Today on Wired, Emily Dreyfus writes about the power of repetition.
Want to make a lie seem true? Say it again. And again. And again.
Now, I’m all about telling your audience the truth, but the basic principle applies to the truth too.
Dreyfuss cites the example of HeadOn (“apply directly to the forehead!”). Anyone who has seen the ad remembers it. And indeed, the ad was specifically designed to take advantage of the memory effects of repetition. And it worked, greatly increasing sales.
But there’s something else to keep in mind about repetition. Too much of it (like that HeadOn ad) can quickly get annoying.
In The Science of Speaking, I note that while studies have shown that the audience’s recall of a message increases with repetition, they have also shown that agreement with a message peaks at three repetitions. (Which is exactly how many times HeadOn’s slogan was repeated in the ad, by the way. But its ubiquity on TV meant that each viewer heard it far more times than that.) Too much repetition is simply annoying.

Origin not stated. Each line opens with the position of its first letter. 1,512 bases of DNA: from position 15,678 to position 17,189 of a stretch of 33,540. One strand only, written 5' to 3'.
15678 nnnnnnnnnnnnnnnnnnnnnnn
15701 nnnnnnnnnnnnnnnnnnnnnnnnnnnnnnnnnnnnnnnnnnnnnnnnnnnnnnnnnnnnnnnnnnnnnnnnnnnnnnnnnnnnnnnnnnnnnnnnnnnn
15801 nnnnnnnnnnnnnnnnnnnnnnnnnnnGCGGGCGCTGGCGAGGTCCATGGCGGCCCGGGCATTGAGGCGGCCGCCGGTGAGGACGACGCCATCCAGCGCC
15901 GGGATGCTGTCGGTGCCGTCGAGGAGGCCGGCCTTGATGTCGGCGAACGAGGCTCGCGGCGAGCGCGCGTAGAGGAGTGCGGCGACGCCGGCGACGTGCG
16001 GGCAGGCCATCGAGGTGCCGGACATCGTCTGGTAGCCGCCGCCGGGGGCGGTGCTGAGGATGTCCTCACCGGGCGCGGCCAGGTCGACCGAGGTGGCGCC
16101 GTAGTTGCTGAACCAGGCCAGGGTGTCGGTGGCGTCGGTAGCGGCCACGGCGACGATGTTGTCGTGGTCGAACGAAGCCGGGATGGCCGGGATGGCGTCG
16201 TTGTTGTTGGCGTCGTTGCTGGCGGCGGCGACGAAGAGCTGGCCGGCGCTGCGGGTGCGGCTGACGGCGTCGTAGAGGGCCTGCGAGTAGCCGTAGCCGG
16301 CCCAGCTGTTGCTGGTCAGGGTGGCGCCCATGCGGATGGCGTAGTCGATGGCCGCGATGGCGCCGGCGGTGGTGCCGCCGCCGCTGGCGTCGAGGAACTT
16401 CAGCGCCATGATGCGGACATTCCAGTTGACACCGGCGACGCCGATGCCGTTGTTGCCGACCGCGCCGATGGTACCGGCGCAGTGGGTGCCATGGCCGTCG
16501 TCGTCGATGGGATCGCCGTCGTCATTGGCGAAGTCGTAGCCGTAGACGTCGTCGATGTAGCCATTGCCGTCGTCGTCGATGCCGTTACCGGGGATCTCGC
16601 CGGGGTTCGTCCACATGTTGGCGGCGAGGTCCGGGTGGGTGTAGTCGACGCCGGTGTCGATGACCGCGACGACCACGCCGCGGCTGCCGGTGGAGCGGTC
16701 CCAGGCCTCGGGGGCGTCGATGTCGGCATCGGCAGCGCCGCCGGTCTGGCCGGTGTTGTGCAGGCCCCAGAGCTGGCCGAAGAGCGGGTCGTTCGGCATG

So in the end, I’d advise that if you want the audience to remember and agree with your message (and not want to smash your face in), say it again, and again, but not again.
Three times, as they say, is the charm.